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NEW YORK (TheStreet) -- Sales of new homes in the United States fell by 7.0% during December to an annual pace of 414,000, according to the Census Bureau and the Department of Housing and Urban Development. Analysts suggest however that regional bank stocks may be more closely tied to home prices, which have so far continued to rise.

Home sales declined sharply from a downwardly revised pace of 445,000 in December.  For all of 2013, new home sales totaled 428,000, rising 16.4% from 2012.

Economists polled by Thomson Reuters had estimated December's sales pace would be 456,000, which would have been a relatively modest decline from the previous November estimate of 464,000.

The median sales price for a newly constructed home was $270,200, up from a revised $268,500 in November, while the average sales price was $$311,400, declining from $334,600 in November.  The median sales price rose 5% from $258,300 in December 2012, while the average sales price was up 4% from $299,200 in December 2012.

There was a five-month supply of new homes for sale during December, which was up from 4.7 million in November and 4.5 million in December 2012, although the inventory was as high as 5.5 months in July.

UBS economist Maury Harris in a note to clients on Friday wrote that "Housing indicators are likely to be more muddled, with declines in new and pending home sales in December but ongoing price increases for November suggesting that demand has not faltered too much." Harris had estimated December sales of new homes would come in at a pace of 430,000, putting him way below consensus, and even lower than the 7% month-over-month drop that was reported.

KBW analyst Frederick Cannon in a client note on Sunday wrote that there was a "strong relationship" between rising home prices and the performance of regional bank stocks during 2013, and that "regional home price increases had a much closer relationship with bank stocks than did changes in regional employment."  He added that "the acceleration in the home price appreciation in Chicago, the Pacific Northwest and the Southeast as indicators of possible regions of outperformance in 2014."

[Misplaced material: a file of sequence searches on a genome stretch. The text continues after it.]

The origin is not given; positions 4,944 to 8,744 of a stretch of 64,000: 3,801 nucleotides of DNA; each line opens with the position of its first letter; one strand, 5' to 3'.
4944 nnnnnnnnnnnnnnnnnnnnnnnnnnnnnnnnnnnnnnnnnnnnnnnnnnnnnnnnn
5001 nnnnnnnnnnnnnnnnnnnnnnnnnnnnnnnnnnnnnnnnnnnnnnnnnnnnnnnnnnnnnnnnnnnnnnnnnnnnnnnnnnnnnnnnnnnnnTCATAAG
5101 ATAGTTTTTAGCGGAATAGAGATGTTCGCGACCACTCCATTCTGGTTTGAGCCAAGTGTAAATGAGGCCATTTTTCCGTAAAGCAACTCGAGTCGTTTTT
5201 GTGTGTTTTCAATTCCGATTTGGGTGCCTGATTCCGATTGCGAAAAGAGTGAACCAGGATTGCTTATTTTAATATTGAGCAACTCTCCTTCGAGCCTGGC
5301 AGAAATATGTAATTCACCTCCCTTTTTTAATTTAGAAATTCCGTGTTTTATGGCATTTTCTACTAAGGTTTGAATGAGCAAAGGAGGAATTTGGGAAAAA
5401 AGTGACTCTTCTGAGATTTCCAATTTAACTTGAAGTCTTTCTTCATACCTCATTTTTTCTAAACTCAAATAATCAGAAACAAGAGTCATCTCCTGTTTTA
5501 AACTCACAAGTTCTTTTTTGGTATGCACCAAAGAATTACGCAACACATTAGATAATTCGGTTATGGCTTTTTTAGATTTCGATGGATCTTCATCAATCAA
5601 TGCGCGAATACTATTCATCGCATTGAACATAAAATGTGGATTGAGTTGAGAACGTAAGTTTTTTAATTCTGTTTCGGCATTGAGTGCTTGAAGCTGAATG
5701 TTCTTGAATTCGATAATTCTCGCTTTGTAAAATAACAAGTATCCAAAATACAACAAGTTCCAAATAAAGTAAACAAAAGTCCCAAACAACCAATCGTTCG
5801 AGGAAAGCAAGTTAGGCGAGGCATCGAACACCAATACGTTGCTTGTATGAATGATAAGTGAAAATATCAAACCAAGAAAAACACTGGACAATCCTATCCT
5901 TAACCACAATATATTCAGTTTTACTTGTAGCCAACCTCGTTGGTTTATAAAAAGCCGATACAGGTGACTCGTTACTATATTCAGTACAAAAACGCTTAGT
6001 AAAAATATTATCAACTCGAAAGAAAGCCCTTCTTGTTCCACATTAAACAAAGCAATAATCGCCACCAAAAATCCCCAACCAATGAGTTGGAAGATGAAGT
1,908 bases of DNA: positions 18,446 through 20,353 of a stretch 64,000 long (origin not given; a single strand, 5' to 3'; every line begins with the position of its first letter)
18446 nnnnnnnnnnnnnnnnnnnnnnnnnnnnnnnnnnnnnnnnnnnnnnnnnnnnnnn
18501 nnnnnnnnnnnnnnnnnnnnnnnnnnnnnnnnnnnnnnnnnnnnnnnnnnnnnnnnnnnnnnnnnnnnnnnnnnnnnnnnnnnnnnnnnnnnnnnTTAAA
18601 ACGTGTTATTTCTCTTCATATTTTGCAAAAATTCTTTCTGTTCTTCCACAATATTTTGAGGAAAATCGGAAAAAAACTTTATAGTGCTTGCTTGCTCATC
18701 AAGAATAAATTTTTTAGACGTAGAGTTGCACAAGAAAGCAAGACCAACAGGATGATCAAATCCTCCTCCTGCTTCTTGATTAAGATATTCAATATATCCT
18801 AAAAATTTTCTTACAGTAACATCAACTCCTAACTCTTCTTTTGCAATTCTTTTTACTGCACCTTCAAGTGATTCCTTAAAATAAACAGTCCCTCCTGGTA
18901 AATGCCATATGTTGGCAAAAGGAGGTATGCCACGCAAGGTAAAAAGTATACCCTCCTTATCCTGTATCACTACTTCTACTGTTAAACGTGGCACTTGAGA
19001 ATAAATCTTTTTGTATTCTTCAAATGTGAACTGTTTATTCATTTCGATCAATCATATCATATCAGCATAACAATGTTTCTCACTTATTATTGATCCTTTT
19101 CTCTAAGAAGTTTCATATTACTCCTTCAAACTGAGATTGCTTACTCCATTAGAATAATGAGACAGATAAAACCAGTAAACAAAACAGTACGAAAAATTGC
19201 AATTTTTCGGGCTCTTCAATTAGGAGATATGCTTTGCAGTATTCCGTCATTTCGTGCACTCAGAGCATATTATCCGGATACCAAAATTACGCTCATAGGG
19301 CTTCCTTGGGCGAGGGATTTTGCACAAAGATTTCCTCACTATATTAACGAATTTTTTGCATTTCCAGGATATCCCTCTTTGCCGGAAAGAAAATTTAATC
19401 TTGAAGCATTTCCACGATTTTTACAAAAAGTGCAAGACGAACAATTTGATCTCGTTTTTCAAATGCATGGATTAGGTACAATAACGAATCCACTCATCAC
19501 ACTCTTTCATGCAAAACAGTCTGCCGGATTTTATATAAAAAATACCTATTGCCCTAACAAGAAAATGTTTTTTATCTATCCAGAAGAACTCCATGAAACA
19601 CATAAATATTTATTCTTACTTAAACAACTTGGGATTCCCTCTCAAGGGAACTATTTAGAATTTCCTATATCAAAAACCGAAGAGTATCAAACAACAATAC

The largest year-over-year increase in homes sold was in the Midwest, with sales at an annualized pace of 60,000 in December, up 25% from 48,000 in December 2012.  The report on Monday from the Census Bureau and the Department of Housing and Urban Development does not included median or average sales prices by region.  According to KBW's data, home-prices in Chicago were up 10.9% in October from a year earlier.

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Two Chicago-area banks with market caps above $1 billion rated "outperform" by KBW and cited in Cannon's report are MB Financial (MBFI) - Get MB Financial, Inc. Report and PrivateBancorp (PVTB) .

Shares of MB Financial returned 65% during 2013, while PrivateBancorp was up 89%.

MB Financial's stock closed at $29.57 Friday and traded for 13.3 times the consensus 2015 earnings estimate of $2.22.  The consensus 2014 EPS estimate is $1.79. 

PrivateBancorp's stock closed at $29.43 Friday and traded for 15.7 times the consensus 2015 EPS estimate of $1.87.  The consensus 2014 EPS estimate is $1.72.

Shares of MB Financial were down 0.8% in late morning trading Monday to $29.44, while PriveBancorp was down 1.9% to $28.87.

The following chart shows the performance of both banks against the KBW Bank Index (I:BKX) since the end of 2011:

data by YCharts

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Philip W. van Doorn is a member of TheStreet's banking and finance team, commenting on industry and regulatory trends. He previously served as the senior analyst for Ratings, responsible for assigning financial strength ratings to banks and savings and loan institutions. Mr. van Doorn previously served as a loan operations officer at Riverside National Bank in Fort Pierce, Fla., and as a credit analyst at the Federal Home Loan Bank of New York, where he monitored banks in New York, New Jersey and Puerto Rico. Mr. van Doorn has additional experience in the mutual fund and computer software industries. He holds a bachelor of science in business administration from Long Island University.